Brands understand this, too. An organization establishes corporate values as a way to guide its people, actions, and marketing toward a centralized belief. To some extent, these values bring companies to life, humanizing them and making them more like us, the customers.
This week we saw two examples of businesses extending their corporate values in the mainstream through clever, cause-focused marketing programs. Also this week, Apple CEO Tim Cook (a personal hero of mine) spoke with Fast Company about the future of his organization. During the conversation, Cook reflected on the late Steve Jobs’s mantra for innovation. I think it applies here:
[Steve felt that] if you embrace that the things you can do are limitless, you can put your ding in the universe. You can change the world. That was a huge arc of his life, the common thread. That’s what drove him to have big ideas. Through his actions, way more than preaching, he embedded this nonacceptance of the status quo into the company.
As a marketing leader, you can either accept the status quo or you can push past it and truly break through the mold. The next two examples showcase organizations that just launched the next steps in their cause-driven marketing. These initiatives not only speak to the willingness of the organizations to take risks, but show that they have heart, too.
Remember back in college when you and your friends would leave campus for Spring Break with only one goal in mind: get drunk? Well, the kids are still doing that these days, and nonprofit Generation Progress and the White House are hoping to use new technologies to ensure people stay safe while they’re having a good time.
The two organizations, in partnership with San Francisco-based agency Mekanism, rolled out the latest offering in its ongoing “It’s On Us” campaign. The effort stands up against sexual assault, and messages are spread across print, outdoor, digital, and social media networks including Facebook, Tumblr, and Twitter.
Recently, mobile partners LiveSafe and Lyft joined the initiative, with a focus on ensuring friends get home safe from late-night Spring Break adventures.
This program, partially run by the US Government, tackles the uneasy challenge of facing sexual assault head-on. At the heart of Generation Progress is the desire and drive to educate and empower a new generation of young leaders, and the “It’s On Us” program reflects the values of the organization.
Whether you’re a coffee drinker or not, you can’t help but at least respect how often Starbucks has thrown its corporate hat into the ring to battle social issues. Whether it’s advocating for gun control or campaigning for gay marriage, Starbucks puts its corporate values front and center in its marketing.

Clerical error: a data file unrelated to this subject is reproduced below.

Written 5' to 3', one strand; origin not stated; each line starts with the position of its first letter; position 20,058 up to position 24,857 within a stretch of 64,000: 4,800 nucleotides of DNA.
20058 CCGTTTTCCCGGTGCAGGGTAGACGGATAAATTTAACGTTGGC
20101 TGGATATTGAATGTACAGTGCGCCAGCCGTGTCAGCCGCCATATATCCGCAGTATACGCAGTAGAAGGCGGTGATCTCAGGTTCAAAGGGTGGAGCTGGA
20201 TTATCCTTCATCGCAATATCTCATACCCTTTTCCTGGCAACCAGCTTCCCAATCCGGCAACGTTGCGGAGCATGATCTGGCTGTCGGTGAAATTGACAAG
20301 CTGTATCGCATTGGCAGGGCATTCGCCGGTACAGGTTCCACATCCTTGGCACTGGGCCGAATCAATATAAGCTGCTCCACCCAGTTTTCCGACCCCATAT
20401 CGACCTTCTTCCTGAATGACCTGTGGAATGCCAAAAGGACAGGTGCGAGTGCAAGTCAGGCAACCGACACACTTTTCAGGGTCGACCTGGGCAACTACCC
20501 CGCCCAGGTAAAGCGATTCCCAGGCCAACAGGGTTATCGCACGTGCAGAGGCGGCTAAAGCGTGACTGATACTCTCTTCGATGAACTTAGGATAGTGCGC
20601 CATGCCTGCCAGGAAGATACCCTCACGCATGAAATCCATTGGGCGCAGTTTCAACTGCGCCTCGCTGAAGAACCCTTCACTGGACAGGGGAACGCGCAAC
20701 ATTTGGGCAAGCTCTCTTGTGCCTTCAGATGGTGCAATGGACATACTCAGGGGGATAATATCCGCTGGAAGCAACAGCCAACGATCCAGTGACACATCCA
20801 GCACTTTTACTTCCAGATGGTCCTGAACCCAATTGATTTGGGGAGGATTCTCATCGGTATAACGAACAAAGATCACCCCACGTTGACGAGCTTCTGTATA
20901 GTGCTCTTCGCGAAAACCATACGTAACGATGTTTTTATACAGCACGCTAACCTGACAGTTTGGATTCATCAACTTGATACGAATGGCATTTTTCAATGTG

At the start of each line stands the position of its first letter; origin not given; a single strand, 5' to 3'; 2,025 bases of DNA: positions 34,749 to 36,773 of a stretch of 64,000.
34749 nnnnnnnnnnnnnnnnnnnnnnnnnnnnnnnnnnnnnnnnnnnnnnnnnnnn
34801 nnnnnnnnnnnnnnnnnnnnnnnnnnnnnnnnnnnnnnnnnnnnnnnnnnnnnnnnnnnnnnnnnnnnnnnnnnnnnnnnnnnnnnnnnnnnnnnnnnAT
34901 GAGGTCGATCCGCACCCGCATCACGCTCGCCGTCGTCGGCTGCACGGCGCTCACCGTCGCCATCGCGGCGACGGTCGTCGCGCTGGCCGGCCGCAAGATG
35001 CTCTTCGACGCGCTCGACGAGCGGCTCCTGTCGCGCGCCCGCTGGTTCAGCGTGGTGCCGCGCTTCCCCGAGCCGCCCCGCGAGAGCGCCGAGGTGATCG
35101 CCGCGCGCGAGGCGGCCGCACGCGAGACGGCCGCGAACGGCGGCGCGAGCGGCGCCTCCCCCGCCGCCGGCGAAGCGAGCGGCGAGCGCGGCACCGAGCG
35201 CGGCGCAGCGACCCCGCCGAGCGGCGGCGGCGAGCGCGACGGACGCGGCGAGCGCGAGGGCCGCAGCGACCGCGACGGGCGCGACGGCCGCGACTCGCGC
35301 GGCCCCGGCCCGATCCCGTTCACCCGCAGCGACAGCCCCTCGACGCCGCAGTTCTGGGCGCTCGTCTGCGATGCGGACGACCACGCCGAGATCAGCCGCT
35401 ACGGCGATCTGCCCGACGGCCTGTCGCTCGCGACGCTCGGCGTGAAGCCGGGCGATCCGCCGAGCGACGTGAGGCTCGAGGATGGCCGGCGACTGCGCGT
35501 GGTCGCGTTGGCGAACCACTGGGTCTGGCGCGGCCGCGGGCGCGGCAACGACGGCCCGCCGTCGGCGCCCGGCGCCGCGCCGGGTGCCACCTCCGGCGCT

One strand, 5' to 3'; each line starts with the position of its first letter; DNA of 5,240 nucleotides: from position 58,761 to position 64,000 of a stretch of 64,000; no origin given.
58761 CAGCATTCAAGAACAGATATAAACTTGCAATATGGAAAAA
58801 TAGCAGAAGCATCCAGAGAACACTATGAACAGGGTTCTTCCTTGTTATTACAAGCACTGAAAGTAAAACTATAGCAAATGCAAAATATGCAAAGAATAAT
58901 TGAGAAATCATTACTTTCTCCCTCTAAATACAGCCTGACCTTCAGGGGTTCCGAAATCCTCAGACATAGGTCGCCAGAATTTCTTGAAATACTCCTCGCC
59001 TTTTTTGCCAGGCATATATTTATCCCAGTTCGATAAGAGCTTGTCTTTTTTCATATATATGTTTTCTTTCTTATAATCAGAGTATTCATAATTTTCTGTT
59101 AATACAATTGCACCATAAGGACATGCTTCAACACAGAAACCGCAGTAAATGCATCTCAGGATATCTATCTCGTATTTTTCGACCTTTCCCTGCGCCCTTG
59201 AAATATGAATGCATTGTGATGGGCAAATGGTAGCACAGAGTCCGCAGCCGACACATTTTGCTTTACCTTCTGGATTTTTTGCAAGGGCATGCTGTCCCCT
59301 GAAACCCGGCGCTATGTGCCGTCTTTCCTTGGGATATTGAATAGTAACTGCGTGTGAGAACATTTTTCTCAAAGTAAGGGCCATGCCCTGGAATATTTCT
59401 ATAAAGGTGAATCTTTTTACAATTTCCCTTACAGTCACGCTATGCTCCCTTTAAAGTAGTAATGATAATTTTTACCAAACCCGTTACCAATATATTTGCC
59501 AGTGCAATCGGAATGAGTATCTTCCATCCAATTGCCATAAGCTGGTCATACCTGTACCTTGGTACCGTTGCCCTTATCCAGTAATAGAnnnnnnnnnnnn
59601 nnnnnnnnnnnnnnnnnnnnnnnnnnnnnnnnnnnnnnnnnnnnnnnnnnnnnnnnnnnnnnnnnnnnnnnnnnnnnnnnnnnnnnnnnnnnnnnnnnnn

Recently, Starbucks launched a separate media division aimed at bolstering its cause marketing programs. However, the company’s recent effort to start a discussion about race in America may have backfired.
Starbucks is encouraging baristas to write the words “Race Together” on cups to get customers talking racial issues. The idea started internally when 2,000 employees attended a forum to talk about the recent events in Ferguson, Missouri.
Unfortunately for Starbucks, the campaign has been met with a lot of criticism over tackling such a complicated and sensitive issue via its popular coffee cups.
Regardless of the feedback, I respect Starbucks’s willingness to push the boundaries of its marketing by injecting the company’s core values into how it engages with customers. This program may have sparked negative comments, but it also got people talking about important issues—and that was the ultimate goal.
Change is important in the business world. As a marketing leader, you need to change every day in order to adapt to and embrace new challenges. Organizations need to evolve and reinvent themselves, as well. The more you stand still, the more stale you become.
So, when it comes to developing your next marketing program, regardless of whether its on a new channel or via new creatives, ensure it upholds your organization’s core values. These beliefs are what ground your efforts, and they provide the consistency your customers crave in how they engage with you both on and offline.
In his interview with Fast Company, Cook talks about how Apple has changed since Jobs’s death and how it will continue to evolve:
We change every day. We changed every day when he was here, and we’ve been changing every day since he’s not been here. But the core, the values in the core remain the same as they were in ’98, as they were in ’05, as they were in ’10. I don’t think the values should change. But everything else can change.
You can create change both within and outside your organization. Follow your values, and don’t be afraid to take risks. Innovation thrives on your willingness to buck the status quo, and you’re the only person who can take your enterprise from good to great.
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